By 2020, Germany aims to get 35% of its power demand from renewables, but the share was much higher in the first half of this year. But there’s also some bad news. Craig Morris explains.
At the beginning of July, Fraunhofer ISE’s website showed that Germany had 37.6% renewable power in the first half of the year – far above the goal of 35%.
The share of renewables is even larger when we consider power demand, i.e. take out net power exports; the chart above shows generation, not just demand – and Germany became Europe’s leading power exporter last year. To explain this, I’d like to introduce you to a new platform currently only online in German: Smard. Like the Agorameter, it shows net commercial power trading. Germany exported 29.8 TWh net, equivalent to 11 percent of total generation, which we can subtract from the total above for all power generation including exports. Renewables then made up 42% of power demand in Germany.
These figures are still preliminary, but any adjustments are unlikely to be great. The biggest variable is the weather. The first half of 2017 was both fairly sunny and windy. But it will be hard to drag the share of renewables back down below 35%.
Solar continues to creep upwards, but the main growth has come from wind power. In the first half of 2016, solar and wind collectively generated 58 TWh, but that figure rose to 68 TWh in the first two quarters of this year. Wind power made up most of that 10 TWh increase at 7.5 TWh.
One reason has been the recent record expansion of wind farms. In the past few years, wind projects have rushed to finish before auctions take effect. Under auctions, the government will be able to decide which projects can be built; effectively, the government can tell developers they cannot build simply by keeping the volume auctioned at a modest level. (The first round of onshore wind auctions was more than 1.5-fold oversubscribed, meaning that there were 1.5 losers for every winner.) Under feed-in tariffs, the government had no way of stopping projects based on volume. The result was more than 4 GW of capacity additions annually for the past three years after a decade of closer to 2 GW each year.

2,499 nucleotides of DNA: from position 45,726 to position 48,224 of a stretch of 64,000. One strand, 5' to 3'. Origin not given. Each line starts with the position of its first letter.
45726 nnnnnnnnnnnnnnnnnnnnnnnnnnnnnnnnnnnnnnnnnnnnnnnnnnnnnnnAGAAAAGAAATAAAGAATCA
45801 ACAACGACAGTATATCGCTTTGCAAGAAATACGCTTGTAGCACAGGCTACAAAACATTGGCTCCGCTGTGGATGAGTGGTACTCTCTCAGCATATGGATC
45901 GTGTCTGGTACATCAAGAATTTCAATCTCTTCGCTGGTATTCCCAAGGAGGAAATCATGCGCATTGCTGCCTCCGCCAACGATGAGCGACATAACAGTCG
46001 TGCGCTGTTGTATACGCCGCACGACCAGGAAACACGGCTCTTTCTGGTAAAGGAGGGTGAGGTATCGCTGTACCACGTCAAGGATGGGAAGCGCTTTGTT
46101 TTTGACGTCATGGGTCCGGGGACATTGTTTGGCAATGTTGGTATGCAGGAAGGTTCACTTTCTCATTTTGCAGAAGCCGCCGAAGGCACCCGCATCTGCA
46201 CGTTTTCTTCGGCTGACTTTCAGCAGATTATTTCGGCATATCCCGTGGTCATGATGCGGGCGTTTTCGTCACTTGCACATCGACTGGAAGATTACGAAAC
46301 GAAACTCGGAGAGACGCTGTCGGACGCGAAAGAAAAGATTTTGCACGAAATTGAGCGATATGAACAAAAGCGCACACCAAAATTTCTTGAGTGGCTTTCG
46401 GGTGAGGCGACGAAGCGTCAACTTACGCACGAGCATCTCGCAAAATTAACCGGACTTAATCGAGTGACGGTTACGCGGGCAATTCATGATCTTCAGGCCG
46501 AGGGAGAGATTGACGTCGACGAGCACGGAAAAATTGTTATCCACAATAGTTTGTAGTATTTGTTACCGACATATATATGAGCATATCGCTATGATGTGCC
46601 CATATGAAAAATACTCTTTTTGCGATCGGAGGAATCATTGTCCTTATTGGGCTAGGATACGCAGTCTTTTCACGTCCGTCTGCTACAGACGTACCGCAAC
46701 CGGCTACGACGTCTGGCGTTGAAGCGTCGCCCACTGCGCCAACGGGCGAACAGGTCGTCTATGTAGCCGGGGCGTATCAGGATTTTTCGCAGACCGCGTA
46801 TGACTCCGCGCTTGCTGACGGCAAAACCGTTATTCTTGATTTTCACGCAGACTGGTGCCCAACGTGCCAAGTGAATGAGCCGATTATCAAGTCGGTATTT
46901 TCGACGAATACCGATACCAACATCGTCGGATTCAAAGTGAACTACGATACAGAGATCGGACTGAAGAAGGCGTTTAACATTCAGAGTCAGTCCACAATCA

In contrast, large PV arrays (the size limit is now 750 kW) have had to take part in auctions for the past two years. Since then, new builds have failed to meet the government’s minimum target of 1.5 GW annually.
So what will the share be by 2020? It might not be much higher at all. A lot of wind turbines will leave the feed-in tariff scheme in the next few years after 20 years of eligibility. Those wind farms could theoretically still sell power at the wholesale rate, but that price might be lower than operating costs, especially if any maintenance is needed for the old turbines. Many machines will thus be dismantled.
In addition to this reduction, which will be significant for the first time (not much had been built more than 20 years ago), the auctions also allow projects several years to develop: from 30 to 54 months. The volume awarded this year – already relatively small at 2.8 GW (source in German) – is thus unlikely to be built in 2018 or 2019. Most projects from the first round have until 2022.
So whatever share of renewables Germany has for 2017 as a whole will probably be close to the percentage it will have in 2020. The good news is that the target for that year will probably be reached. The bad news is that solar continues to be developed at a meagre pace, and now the wind sector is bracing for an extended dry spell.